SlvrDragon50
07-27-2008, 12:40
Whats wrong with a TransPac?

Only difference is that it doesnt use a metal BP

fireflock
07-27-2008, 13:33
The class Joe is talking about is now TDI's Intro to Technical Diving Class. As designed, the class will take you 'as you are' in terms of skills and equipment, give you an assessment of where you are, and show you where you need to be to move into the TDI training sequence. The class was just starting out when I took it a few years ago, but now I guess it's taught by a number of people across the country. As usual, the quality of the instructor will probably have a pretty big impact on your experience.

My class covered buoyancy, trim, kicks, lift bags, buddy awareness, problem solving (under water), and a series of pretty standard drills (S-drill, OOA's, mask off, touch contact, etc...). It also has a theory section that introduces the mindset of a technical diver, along with gear recommendations.

Almost everyone can take the TDI class in the gear they have. My class of 3 divers had 1 backplate, 1 back inflate BC, 1 jacket BC, 1 drysuit, 2 wetsuits, 1 set of doubles, 2 singles, 2 long hoses, and 1 air2 (which was soon ditched after causing some OOA drill screw ups).

Like you often hear about the GUE class, I think the skills I picked up in the TDI class are useful for any diver. I'm not a tech diver, didn't plan to be before the TDI class, and don't plan to be now. I do think that solid skills can make diving more fun, and the TDI class was, for me, a way to learn some of them.

FWIW, I was signed up for GUE Fundies quite some time ago, when back-inflate BC's were still OK for the class, and before the TDI class existed. The shop sponsoring the GUE class didn't attract enough students, and the class I signed up for never took place. I think both classes attract at least some divers who want to learn more but don't have plans to dive past NDL's.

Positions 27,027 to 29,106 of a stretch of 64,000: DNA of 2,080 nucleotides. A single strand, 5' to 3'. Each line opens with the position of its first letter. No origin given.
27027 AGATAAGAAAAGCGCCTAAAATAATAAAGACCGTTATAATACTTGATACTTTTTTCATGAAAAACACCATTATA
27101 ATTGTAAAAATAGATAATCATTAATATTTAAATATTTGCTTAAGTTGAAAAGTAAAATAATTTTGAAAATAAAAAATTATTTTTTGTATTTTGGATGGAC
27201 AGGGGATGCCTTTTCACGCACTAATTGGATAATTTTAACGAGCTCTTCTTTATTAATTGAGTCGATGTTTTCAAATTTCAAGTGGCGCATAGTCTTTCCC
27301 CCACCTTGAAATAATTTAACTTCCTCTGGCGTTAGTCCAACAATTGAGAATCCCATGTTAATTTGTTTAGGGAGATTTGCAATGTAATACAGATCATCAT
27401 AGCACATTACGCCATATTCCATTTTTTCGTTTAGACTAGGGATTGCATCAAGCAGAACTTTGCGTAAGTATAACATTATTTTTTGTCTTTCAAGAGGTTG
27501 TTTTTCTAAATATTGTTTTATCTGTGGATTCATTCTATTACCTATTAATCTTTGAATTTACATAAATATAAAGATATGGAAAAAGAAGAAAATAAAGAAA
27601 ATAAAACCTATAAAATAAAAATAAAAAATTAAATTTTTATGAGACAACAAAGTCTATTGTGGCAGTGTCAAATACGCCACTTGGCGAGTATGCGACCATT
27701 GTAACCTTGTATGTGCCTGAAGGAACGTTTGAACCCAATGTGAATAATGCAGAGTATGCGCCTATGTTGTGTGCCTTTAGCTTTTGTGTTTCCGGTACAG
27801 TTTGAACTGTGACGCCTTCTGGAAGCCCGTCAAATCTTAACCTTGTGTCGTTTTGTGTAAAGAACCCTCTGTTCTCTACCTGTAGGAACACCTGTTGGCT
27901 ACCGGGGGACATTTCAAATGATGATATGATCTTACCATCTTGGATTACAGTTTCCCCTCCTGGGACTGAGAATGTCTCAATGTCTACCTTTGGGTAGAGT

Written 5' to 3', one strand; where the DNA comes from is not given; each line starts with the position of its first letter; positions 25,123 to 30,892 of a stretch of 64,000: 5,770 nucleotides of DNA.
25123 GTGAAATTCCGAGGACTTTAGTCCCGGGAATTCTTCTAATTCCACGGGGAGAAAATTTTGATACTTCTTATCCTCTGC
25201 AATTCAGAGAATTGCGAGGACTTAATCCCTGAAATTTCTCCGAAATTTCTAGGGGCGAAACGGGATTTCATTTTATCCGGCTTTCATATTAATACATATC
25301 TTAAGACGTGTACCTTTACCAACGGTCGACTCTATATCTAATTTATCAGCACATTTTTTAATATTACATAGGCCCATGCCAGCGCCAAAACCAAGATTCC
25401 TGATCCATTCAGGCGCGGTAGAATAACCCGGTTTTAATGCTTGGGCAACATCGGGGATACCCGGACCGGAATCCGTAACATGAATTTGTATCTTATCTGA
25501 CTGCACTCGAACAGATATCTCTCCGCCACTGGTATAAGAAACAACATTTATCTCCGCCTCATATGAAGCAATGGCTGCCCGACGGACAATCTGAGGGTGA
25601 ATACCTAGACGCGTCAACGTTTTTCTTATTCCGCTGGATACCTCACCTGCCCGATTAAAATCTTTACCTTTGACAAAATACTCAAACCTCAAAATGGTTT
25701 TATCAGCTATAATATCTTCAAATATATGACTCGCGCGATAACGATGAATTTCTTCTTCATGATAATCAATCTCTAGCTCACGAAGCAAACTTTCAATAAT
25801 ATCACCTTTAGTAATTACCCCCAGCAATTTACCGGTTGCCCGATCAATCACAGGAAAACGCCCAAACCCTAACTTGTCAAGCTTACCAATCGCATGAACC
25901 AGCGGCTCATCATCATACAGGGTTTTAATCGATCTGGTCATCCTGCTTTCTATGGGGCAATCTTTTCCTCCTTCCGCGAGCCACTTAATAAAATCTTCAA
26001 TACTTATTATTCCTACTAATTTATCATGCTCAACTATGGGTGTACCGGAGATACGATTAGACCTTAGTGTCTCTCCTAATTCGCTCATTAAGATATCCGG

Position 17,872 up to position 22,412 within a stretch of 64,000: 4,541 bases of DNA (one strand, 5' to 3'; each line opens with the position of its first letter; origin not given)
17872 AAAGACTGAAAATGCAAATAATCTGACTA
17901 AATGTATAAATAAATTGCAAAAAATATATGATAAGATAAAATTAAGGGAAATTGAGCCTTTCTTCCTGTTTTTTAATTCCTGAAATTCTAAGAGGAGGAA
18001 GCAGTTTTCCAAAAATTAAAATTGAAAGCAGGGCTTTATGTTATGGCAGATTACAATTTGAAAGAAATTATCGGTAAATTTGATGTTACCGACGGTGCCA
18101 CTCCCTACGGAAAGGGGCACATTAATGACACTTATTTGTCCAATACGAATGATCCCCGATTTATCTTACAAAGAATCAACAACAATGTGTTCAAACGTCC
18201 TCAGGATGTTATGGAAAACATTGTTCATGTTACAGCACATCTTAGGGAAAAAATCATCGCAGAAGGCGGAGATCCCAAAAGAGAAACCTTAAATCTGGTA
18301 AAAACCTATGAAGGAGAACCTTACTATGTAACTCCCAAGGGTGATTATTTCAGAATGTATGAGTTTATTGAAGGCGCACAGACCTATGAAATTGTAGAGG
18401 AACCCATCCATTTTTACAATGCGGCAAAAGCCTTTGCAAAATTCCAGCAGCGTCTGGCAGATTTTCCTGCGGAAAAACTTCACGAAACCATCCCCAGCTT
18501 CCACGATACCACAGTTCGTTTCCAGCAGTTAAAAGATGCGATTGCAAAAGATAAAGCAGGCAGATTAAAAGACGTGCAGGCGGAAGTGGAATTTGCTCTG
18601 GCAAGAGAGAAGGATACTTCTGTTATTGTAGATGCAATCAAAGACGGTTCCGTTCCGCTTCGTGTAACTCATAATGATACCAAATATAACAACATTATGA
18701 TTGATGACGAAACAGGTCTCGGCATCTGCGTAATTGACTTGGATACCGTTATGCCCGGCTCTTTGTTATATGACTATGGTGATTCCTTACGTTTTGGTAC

Rich

detsgtdavis
07-27-2008, 17:17
Rich,

Thanks for sharing that information. As I do more research I may shoot you an email with some question if that is ok.

fireflock
07-27-2008, 17:35
Fire away.

There are some class reviews/reports from Intro to Tech and
Fundies on ncdivers (search in the training section, I think)
if you're looking for reviews on local instructors.

I can also point you to a couple of divers who have taken both.

Rich

BouzoukiJoe A.K.A. wrecker130 AKA Chuck Norris AKA joeforbroke (banned)
07-28-2008, 14:14
Whats wrong with a TransPac?

Only difference is that it doesnt use a metal BP

It's not Hogarthian. It has those deadly plastic buckles on the shoulder straps and the chest strap. It has too many D-rings, some dangerous padding and isn't made from one continuous piece of webbing. In other words its a death trap ;)

FWIW, I happen to dive a Hogarthian harness, except mine would fail muster because I have two hip D rings instead of just one.

From what I have seen, the GUE divers are usually some of the best around because they take diving so seriously. However, some of them go overboard and have a my way is the only right way philosophy. I would agree that their way is a right way. I disagree that it's the only right way.

Rileybri
07-28-2008, 14:31